Delivering award-winning enterprise cloud software to a global customer base, while maintaining an awesome technology stack and team culture is a big challenge! People often ask us how we do it.
Our products use a multi-tenant SaaS architecture to provide applications to end users: React and TypeScript on the front-end; dockerized Java services running in the application tier; MySQL and Redis on the backend; and Python for the tools and automation that tie it all together. Everything is hosted in AWS in multiple sites around the world, giving us global reach.
Internally, our products are structured as REST services which own their own data, with common services for cross-cutting needs such as user authorization and notifications.
Our developers use a mix of Macs, Linux, and Windows; IntelliJ and VS Code are the most heavily used IDEs. We can run any part of the stack locally for development and debugging, in addition to deploying to our engineering cluster. We use Gradle for builds and TeamCity for CI/CD. Automated tests use JUnit, tsUnit, Jest, Jasmine, Selenium, plus a few other tools. It is quick to compile, deploy, and run all automated tests.
‘Dev ownership’ is the primary philosophy for how we work. Large features are prioritized by our products team, but we also have large internal projects driven by our architects. They are broken down into manageable stories and tasks for individual devs to own. Whenever necessary, UX wireframes, acceptance criteria, and customer requests are brought in as well.
Devs are encouraged to know the ‘why’ of a story or task. For example, when adding a new feature, we ask questions like: Who will use it? When will they use it? What are they trying to accomplish? How would they define success? We approach other types of dev work like refactoring, architecture, tooling, and bug fixes the same way.
‘Dev ownership’ isn’t free – sometimes, we need to slow down to ask questions, learn, and debate. But the payoff is immense: better features, better code, and rapid career growth.
During the coding phase, we use a three-layer testing approach: unit tests as the base layer; integration tests as the middle layer, and end-to-end scenario tests as the final layer. We write tests that are fast, self-contained, and clean up after themselves. Sometimes we have to fall back on UI-driven functional tests executed in a Selenium grid.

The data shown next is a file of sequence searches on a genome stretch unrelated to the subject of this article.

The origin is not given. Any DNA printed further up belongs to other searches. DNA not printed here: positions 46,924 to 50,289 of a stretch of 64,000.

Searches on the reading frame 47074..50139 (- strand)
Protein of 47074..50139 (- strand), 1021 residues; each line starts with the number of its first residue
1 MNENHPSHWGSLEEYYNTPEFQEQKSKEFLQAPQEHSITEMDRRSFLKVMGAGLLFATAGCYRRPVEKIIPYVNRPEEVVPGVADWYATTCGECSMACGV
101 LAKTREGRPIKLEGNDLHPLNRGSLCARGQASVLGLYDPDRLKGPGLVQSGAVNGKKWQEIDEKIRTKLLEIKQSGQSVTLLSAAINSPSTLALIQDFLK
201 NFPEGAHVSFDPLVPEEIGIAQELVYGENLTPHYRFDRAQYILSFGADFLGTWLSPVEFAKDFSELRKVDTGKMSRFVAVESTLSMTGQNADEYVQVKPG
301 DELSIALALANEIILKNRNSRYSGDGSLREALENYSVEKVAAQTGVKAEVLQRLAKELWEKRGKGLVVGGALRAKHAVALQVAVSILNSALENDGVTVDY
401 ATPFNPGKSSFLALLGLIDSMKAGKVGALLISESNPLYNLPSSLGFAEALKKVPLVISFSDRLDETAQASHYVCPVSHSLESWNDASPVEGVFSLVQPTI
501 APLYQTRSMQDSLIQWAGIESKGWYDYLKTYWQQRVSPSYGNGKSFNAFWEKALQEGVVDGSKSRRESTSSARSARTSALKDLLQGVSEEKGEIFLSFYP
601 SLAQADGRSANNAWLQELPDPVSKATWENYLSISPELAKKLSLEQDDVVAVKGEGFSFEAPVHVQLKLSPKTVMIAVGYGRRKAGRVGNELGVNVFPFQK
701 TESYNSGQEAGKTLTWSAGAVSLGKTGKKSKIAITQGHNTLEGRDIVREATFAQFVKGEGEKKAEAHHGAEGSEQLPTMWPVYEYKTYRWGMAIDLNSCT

Design reviews occur on a frequent basis to keep things on track, but also foster discussion and knowledge sharing of best practices. All commits (including tests) are extensively code reviewed before being committed to master, which is deployed to our engineering environment several times per day.
Operating within an agile framework, we typically release to customers every other week, but we have the ability to release daily if necessary. ‘Dev ownership’ extends to the production environment and the tools used to deploy releases, monitor the system, and automate maintenance tasks.
We have multiple full-stack scrum teams, pulling in our colleagues in product management or UX to work with us on projects when necessary. Some devs like to specialize on front-end or back-end while others prefer to be generalists. Our junior teammates receive ample coaching from other engineers to improve their skill sets over time. We make sure that schedules include time for that.
‘Dev ownership’ of one’s own career means always staying challenged! Every dev is encouraged to take on stories and tasks that are almost ‘too hard’ for them – our teams provide great support and safety, so this is the preferred way to deliver value and learn quickly.
We do Hackathons a couple times per year (with cash prizes for innovations that benefit our customers), which last about a week. Many Hackathon projects make it into production as new features, new products, or internal innovations that improve our architecture.
We handle periodic code refactoring by allocating time each sprint (for small things) and scheduling bigger projects into each quarter. Since our company has an engineering mindset, conversations about architecture and refactoring are quick, to the point, and easy.
Although we work hard, our office environment is casual. It can be very quiet or quite loud depending on time of day. Pair programming, spontaneous whiteboard sessions, and even an occasional nerf dart duel are all part of a typical day. Our office in downtown Boulder is conducive to team lunches and happy hours on a regular basis.
We always have room for improvement and we’re constantly evaluating new technologies to add to the stack – but we’re proud to be delivering great products – and we’re having fun doing it!
If all this sounds good to you, we’re hiring like crazy, both in new Boulder, Colorado office and in Bellevue, Washington! Check out our Careers Page.